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Senate Committee on Labor and Government Reform
past week the Senate Committee on Labor and Government Reform
scheduled a public hearing and executive session to discuss full
repeal of the prevailing wage law. As a member of this
committee, I voted against full repeal.
The prevailing wage law mandates that most workers employed on
public works projects must receive wages which are
representative of the wages normally paid to workers on similar
private projects in an area. Employers are required to base
their bids on prudent planning, good management and supervision
and the skill and efficiency of their workers and not solely on
the wages paid to their workers.
Most projects must exceed a specified dollar threshold to be
covered by these laws. Thresholds are established for single
trade and multiple-trade projects based on annual surveys to
establish rates. For more information about the law, please
visit the Department of Workforce Development’s (DWD) website:
I continue to believe that we can reform and improve the
prevailing wage law. We have heard from contractors and other
businesses that the law is too complex and requires reform.
Others believe that there could be significant savings on
projects if we weren’t forced to pay prevailing wage.
In response to both sides of the issue, I have been working with
stakeholder groups for the past few months learning about the
complexities of the law and how we can make changes that will
simplify, clarify, and reform prevailing wage. I am committed to
continue working with all stakeholders on finding a compromise
on this issue.
While some members of my political party see complete repeal of
prevailing wage as the solution, I have been working hard to
reform the law to make it work better in rural areas without
dismantling the entire program and negatively impacting
middle-class workers and local economies. The problems aren’t in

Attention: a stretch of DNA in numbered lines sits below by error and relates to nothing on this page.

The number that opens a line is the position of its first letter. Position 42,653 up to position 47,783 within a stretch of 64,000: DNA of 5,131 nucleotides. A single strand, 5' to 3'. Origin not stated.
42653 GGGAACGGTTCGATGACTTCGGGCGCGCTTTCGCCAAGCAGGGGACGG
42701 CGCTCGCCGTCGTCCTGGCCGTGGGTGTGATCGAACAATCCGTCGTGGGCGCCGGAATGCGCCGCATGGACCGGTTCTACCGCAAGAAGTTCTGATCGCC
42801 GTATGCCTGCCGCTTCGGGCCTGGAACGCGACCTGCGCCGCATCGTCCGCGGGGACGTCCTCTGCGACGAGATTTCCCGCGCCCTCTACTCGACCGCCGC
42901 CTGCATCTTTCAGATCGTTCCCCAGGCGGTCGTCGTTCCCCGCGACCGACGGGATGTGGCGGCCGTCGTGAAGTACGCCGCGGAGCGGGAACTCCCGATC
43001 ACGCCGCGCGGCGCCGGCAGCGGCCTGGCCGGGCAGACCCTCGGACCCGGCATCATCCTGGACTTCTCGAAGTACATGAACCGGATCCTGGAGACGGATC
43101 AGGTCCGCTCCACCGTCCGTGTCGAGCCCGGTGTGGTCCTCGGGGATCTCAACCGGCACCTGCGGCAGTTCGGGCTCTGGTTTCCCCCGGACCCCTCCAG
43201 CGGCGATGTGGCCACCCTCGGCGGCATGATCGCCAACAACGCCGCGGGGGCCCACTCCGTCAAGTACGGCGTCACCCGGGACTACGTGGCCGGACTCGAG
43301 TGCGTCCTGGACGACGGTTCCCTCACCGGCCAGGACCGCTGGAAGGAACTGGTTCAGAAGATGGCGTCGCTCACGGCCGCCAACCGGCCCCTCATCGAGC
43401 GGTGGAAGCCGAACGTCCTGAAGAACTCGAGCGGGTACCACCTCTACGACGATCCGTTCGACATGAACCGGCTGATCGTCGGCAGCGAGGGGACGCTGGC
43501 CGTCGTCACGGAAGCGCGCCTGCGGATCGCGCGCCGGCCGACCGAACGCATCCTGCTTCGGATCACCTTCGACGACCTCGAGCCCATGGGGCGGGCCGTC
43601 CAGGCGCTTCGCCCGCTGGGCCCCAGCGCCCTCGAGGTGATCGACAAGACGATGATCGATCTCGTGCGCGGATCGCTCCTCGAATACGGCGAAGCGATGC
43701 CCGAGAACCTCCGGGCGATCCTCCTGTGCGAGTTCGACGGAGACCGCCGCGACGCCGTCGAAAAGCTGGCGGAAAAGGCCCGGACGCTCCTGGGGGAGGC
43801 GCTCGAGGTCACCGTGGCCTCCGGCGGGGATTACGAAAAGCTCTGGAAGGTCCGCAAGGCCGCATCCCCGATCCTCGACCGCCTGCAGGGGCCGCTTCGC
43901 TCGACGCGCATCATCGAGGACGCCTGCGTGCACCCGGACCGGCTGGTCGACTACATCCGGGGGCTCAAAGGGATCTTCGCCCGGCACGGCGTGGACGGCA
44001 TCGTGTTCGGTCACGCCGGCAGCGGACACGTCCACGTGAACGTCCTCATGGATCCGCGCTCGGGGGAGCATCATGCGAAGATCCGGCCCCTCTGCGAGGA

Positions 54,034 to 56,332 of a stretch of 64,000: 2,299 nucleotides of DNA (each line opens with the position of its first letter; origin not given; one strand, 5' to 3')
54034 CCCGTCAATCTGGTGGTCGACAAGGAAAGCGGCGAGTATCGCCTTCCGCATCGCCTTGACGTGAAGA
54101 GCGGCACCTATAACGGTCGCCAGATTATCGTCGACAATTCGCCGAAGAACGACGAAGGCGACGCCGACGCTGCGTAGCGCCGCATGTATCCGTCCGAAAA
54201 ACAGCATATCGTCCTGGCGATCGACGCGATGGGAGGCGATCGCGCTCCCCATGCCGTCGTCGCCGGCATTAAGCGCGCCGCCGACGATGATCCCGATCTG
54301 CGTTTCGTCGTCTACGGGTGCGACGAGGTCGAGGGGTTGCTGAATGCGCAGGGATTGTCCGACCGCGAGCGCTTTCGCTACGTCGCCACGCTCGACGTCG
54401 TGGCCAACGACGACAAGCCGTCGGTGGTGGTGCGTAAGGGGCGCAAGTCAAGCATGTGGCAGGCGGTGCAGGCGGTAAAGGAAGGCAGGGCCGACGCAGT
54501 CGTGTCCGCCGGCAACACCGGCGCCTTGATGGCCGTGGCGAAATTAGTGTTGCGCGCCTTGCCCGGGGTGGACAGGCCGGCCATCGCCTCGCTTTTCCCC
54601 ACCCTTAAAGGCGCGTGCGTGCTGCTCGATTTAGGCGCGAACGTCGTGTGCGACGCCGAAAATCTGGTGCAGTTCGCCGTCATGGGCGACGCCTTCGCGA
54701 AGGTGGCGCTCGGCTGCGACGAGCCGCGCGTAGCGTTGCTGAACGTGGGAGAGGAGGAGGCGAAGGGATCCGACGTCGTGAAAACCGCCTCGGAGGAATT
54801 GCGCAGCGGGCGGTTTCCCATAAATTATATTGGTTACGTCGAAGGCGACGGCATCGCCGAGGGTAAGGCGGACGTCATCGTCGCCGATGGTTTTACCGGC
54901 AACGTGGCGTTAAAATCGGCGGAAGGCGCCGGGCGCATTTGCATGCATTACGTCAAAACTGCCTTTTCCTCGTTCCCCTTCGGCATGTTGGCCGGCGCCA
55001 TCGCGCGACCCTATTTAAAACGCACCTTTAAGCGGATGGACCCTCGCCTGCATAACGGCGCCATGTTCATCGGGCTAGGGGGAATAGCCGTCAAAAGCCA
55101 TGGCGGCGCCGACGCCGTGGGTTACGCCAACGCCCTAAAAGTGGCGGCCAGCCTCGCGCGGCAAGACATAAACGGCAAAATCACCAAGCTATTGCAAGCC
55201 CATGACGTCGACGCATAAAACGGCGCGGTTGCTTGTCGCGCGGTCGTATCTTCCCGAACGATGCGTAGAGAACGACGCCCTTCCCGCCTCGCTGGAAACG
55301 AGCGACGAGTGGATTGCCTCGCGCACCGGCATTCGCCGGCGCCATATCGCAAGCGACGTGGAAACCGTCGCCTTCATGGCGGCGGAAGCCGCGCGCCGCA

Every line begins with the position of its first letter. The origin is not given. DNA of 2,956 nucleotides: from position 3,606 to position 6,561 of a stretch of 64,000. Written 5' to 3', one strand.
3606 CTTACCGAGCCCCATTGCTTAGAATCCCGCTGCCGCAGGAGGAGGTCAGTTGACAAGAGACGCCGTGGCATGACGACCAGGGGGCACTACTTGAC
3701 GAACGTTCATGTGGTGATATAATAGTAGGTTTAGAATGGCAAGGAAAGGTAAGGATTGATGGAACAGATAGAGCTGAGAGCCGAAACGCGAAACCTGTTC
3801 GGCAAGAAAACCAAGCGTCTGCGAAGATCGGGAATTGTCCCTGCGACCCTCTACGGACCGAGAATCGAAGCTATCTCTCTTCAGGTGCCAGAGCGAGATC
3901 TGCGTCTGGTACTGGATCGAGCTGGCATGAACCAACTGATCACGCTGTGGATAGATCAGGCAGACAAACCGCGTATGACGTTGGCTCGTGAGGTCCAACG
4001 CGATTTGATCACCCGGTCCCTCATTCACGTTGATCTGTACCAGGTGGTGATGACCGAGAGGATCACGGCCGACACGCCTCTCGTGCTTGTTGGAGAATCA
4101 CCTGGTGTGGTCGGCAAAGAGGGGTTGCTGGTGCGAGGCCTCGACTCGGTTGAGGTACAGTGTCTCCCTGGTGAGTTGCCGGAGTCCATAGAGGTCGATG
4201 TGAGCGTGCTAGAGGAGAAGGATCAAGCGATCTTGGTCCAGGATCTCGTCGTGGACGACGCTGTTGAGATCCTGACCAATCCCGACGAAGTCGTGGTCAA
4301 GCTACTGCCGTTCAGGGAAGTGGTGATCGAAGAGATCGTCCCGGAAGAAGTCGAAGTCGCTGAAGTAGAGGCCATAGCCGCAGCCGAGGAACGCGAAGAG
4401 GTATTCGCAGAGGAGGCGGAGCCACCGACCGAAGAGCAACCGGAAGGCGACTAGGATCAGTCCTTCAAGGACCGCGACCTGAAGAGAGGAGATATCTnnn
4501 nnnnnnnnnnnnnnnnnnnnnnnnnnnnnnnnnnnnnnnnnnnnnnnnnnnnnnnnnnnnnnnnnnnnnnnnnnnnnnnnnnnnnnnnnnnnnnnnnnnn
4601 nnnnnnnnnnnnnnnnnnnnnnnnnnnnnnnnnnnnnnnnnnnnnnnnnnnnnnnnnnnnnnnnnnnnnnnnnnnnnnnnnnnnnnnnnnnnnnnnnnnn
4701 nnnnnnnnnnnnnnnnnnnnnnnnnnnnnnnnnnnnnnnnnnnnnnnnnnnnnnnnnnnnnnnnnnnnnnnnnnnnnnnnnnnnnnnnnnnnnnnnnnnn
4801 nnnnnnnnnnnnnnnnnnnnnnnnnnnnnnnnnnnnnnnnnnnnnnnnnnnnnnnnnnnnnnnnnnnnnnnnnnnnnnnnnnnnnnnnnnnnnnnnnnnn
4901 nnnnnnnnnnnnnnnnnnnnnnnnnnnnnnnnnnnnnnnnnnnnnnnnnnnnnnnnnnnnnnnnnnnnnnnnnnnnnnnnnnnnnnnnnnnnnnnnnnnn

cities like Madison and Milwaukee where there is wage
competition. The issues and savings could be realized in rural
communities like Fennimore and Darlington. The reforms we are
working on would improve the way the law is applied statewide
and particularly in our more rural areas.
In addition, I have concerns about the adverse impact an
immediate repeal would have on our construction industry, which
is a major part of the economy of the 17th Senate District. I
also am not fully convinced that projected cost savings would
fully materialize to taxpayers. We have seen conflicting studies
on the savings full repeal would produce for taxpayers. The
Legislative Fiscal Bureau (LFB), along with multiple state
agencies, have expressed that a fiscal impact on savings to the
state and local units of government would be indeterminate at
In speaking with several local contractors, it is my
understanding that they are actively hiring employees and the
differential between their usual hire rate and the prevailing
wage is not significant. Construction workers and skilled trades
are in demand. This data tells me that the data being used to
support full repeal may not tell the whole story.
In the past several months, I have heard from constituents
across the 17th Senate District on all sides of the prevailing
wage issue. I have also been working with my colleagues,
stakeholders and others to find a path forward that will be a
fair and responsible compromise to make the law work better for
our state, especially in our rural areas. After considering this
input and continuing to work on the issue, I did not vote to
support a full repeal of the prevailing wage law.
Joint Finance Committee
week, the Joint Finance Committee (JFC) met on Tuesday, May 5
and Thursday, May 7. While the new state revenue numbers given